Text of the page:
Israeli Arab lawmakers questioned over party corruption

Israeli officials are investigating the Israeli Arab Balad political party for possible corruption and illicit activities.

Israeli-Arab Members of Knesset (MK) Hanin Zoabi and Jamal Zahalka, of the Israeli Arab Balad political party, were questioned on Monday in connection with the corruption scandal that is rocking their party.

The two may subsequently be implicated in the incident pursuant to the questioning.

Balad claims the crackdown is political persecution, calling the questioning of the MKs “a dangerous escalation” against the “Arab minority.”

Party activists protested outside the police station, saying the investigation was politically motivated and was an attempt to silence their voices.

Zoabi, before entering for her questioning, did not deny the allegations and said she would continue with the illicit activities.

The police suspect party activists have been involved in a money laundering ring to defraud the Israeli government by misrepresenting the origin of millions of shekels. Balad reported the money to have been donated from hundreds of donors in Israel, but police suspect the funds were in fact received from other sources, both in Israel and abroad, including from Arab countries.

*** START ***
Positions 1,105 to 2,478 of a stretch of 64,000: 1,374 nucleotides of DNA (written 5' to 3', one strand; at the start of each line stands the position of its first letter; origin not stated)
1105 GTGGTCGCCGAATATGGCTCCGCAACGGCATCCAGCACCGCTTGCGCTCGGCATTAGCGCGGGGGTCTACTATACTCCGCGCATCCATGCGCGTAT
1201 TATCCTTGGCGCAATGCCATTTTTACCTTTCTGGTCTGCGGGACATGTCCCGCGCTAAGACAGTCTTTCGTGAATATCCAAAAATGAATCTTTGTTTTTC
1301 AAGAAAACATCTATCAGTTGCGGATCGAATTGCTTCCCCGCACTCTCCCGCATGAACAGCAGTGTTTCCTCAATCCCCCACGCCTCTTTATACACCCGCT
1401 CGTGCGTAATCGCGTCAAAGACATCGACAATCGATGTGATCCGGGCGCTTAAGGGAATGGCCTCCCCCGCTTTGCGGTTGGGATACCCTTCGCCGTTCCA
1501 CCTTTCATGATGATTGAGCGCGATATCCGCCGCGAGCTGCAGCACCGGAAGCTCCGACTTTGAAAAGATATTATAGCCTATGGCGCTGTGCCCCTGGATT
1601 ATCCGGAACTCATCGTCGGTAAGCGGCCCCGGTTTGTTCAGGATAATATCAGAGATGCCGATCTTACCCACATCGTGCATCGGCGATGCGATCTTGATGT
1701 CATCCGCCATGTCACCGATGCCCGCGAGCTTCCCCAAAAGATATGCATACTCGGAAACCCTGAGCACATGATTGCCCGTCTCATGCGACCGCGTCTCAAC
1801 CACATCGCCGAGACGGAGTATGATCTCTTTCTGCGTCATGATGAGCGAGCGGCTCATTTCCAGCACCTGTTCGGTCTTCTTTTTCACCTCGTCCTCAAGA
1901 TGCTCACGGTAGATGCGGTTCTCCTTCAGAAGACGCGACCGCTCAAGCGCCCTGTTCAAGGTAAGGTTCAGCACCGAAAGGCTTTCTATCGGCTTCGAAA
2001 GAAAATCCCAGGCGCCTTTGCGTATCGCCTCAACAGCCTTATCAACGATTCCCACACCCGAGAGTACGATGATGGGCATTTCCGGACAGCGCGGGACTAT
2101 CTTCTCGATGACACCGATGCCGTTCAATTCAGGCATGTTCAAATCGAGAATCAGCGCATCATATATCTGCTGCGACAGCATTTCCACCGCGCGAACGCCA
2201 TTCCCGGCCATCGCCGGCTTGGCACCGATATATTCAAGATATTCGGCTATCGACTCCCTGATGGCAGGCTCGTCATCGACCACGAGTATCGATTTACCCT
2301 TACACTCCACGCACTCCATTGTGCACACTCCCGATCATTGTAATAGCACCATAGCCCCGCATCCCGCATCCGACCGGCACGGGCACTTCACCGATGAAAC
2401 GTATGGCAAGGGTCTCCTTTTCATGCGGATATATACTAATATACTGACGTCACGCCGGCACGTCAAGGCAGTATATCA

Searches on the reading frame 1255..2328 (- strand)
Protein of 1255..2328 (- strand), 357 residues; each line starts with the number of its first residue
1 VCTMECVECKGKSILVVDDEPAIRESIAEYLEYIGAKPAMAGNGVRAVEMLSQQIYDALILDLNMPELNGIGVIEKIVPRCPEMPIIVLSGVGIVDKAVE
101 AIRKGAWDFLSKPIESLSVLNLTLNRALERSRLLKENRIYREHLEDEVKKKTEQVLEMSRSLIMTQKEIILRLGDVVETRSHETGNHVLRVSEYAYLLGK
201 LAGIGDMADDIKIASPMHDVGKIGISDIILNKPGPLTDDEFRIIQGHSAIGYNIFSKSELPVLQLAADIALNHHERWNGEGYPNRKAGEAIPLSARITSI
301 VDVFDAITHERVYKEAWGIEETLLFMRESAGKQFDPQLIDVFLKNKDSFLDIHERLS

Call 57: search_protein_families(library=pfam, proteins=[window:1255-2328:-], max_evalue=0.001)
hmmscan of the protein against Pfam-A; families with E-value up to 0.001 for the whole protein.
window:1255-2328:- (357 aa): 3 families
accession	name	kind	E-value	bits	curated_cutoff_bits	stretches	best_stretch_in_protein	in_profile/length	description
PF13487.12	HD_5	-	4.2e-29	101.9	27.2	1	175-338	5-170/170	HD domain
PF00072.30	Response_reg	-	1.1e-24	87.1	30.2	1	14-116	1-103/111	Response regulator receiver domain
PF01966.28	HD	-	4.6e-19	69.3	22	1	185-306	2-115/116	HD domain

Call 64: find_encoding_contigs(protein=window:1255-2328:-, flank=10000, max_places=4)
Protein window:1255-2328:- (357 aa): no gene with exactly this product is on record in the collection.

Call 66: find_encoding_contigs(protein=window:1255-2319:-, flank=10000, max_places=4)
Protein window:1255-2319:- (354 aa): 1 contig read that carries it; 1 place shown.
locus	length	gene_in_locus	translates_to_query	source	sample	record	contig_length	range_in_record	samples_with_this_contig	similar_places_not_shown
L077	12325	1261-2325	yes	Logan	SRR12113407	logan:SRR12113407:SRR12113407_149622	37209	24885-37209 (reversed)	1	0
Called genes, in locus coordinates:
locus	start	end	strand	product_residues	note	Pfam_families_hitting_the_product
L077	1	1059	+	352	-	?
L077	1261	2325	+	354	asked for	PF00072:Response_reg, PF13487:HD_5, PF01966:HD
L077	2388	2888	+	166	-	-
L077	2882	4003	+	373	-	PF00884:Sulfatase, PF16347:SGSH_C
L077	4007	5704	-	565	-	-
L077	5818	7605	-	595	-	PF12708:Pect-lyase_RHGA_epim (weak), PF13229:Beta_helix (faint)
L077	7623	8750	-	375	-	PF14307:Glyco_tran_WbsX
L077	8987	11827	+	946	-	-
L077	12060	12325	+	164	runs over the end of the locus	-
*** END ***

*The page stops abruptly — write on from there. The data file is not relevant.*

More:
Balad Party members allegedly committed a series of financial offenses, including money laundering, false reporting, forgery, receiving an object by deception under aggravated circumstances and numerous violations of the Political Parties Financing Law.

At least 36 officials have been arrested and questioned in connection with the corruption case, which has been under overt investigation for the past several weeks, after being investigated covertly for years.

Balad is part of the Joint List faction in the Israeli parliament, a conglomeration of three Arab-majority parties, and describes itself as a “national party for the Palestinian citizens of Israel.” Its MKs have been involved in anti-Israel activities and have made numerous anti-Israel provocative statements.

By: Aryeh Savir, World Israel News